If this seems a bit redundant, it's because I've actually posted this already. I posted it about two days ago, right after the film actually debuted at Cannes Film Festival. Then Blogger underwent maintenance and wiped away a few of my posts which I then had to recreate, including this one. I'd say no hard feelings, but this has been causing me one hell of an afternoon. Not at all what I had hoped for waking up at noon, but it's a start to the day. What pains me is that I was so sure that I had nailed what I'd written the first time, that it's such a chore to have to go back and do it again. I really enjoy writing about such things, but not to the point of repetition.
So even though it has been a whole two days since its premiere, and word has already spread on to bigger and better things, Sleeping Beauty was still one of the most talked about films heading into the festival. I knew from the trailer that released on the day it was announced as a Cannes competitor, this was going to be one to watch for. I could tell that Julia Leigh wasn't about to play it safe with her film, and that it was going to be one to divide critics. Within hours of the film's premiere, such divisive word had already broken out. Some call it great, while others call it pointless. I look forward to figuring that out for myself. What I can be sure of is a film that will shock me, which deserves acknowledgment for that capability alone.
Guy Lodge (In Contention), ***1/2: "'Humane' might be a stretch for a film this severe, this stainless-steel in its makeup, but Leigh is plainly troubled with as well as by her protagonist: Lucy may be stingy with words and expressions alike, but she’s no blankly symbolic victim, dropping sparse fragments of backstory that allude to so many years of interfolded error, neglect and over-defensive self-treatment. As played by 22 year-old Emily Browning in a startling breakthrough turn (forget Sucker Punch, if you haven’t already) that balances a child’s wan irresolution with short, bitter stabs of wit, she’s a calculatedly incomplete being — which makes her drugged, unconscious debasement at the hands of a string of wealthy older clients, seeking only tactile sensations with no emotional returns, that much harder to watch."Brad Brevet (Rope of Silicon), D: "Could it be about objectivity? Is it about poverty? Is it about job security? Is it about the subjugation of women? Is it about children with absentee parents? Loss of identity? Loss of respect? I can ask the questions and give you examples as to why I'm asking them, but there are no answers. Does a film deserve our praise if it has us asking questions? Or does it deserve praise only if we care while asking? At one point Browning's character says, 'My vagina is not a temple.' At another, Ben Frost's score begins to overwhelm the picture. Both had me thinking to myself, Okay, now we're going heading somewhere. Unfortunately, 'somewhere' never arrives and while the film is superbly shot by Geoffrey Simpson and inspires forced conversation, it ends up going nowhere and is one film I would never feel comfortable recommending."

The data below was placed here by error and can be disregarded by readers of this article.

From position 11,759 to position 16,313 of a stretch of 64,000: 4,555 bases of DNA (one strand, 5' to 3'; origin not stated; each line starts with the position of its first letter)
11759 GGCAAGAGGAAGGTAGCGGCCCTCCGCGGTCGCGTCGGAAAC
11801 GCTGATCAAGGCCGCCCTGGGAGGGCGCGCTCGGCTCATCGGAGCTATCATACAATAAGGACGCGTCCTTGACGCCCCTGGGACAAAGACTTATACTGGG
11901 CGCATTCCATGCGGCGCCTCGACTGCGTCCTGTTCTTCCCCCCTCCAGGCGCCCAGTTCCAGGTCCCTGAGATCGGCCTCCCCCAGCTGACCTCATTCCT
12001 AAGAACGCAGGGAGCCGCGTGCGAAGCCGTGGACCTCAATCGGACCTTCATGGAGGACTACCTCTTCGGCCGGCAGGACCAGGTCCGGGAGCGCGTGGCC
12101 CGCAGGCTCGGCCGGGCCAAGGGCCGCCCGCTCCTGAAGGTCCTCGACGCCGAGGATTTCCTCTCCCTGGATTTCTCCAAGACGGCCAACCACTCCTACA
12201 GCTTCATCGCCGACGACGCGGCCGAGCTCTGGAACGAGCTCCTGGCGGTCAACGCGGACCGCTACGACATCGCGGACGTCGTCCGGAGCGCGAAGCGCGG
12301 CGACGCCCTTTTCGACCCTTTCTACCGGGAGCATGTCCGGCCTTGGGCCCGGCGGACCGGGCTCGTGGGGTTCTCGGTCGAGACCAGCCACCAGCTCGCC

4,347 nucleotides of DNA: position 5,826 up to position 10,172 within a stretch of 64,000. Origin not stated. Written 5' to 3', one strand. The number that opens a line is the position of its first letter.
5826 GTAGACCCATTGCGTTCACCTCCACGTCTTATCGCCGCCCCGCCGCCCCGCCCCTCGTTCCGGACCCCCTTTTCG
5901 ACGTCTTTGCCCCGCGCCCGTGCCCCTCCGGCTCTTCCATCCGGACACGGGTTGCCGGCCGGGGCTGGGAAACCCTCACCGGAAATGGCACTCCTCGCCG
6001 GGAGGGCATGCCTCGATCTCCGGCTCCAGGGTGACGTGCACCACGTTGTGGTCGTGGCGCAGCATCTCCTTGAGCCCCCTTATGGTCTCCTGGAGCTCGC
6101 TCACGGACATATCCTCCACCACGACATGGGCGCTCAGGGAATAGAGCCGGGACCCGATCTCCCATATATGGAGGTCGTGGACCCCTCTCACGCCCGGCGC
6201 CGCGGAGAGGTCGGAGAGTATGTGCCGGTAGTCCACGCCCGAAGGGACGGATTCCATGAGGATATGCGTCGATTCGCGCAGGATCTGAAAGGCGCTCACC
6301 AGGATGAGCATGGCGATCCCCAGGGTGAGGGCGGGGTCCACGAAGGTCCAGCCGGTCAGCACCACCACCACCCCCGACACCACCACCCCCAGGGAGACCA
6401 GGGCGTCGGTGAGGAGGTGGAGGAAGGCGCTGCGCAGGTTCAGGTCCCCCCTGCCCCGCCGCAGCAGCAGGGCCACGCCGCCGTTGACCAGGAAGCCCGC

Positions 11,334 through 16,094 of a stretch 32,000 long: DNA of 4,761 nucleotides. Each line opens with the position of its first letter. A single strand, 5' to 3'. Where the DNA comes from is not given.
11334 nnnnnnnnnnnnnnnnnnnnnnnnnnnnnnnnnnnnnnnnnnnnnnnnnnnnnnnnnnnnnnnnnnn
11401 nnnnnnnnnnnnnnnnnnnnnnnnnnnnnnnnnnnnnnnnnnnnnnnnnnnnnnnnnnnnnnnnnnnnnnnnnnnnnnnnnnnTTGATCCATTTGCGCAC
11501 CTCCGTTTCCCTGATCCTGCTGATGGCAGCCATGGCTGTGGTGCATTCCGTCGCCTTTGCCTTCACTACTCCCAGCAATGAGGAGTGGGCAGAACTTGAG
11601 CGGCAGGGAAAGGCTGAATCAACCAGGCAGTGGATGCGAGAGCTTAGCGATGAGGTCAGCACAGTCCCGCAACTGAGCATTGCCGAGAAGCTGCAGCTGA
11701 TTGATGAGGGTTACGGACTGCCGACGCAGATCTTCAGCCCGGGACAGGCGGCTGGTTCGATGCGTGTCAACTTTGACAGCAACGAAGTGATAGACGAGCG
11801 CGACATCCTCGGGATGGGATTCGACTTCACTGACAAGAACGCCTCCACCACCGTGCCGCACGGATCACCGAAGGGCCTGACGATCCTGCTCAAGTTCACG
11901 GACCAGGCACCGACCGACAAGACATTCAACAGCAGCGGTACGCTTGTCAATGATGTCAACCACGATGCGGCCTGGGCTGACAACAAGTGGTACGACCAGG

Eric Kohn (indieWIRE), B+: "The most unforgettable scenes of Sleeping Beauty take place in the chamber itself, during a trio of incidents where elderly men toy with Browning’s nude body, cussing her out and sometimes inflicting damage. Leigh shows viewers the events she can’t know about in her unconscious state, which makes her curious expressions each morning after imply the suspenseful possibility that she might try to uncover the horrific details. Leigh engineers each scene in such a way to create extreme dread. The tragedy that takes place in the final minutes is unfortunately undercut by her persistently cerebral approach. Still, there’s nothing fairylike about this haunting tale, which maintains a dreamlike feel even when its adventurous protagonist wakes up."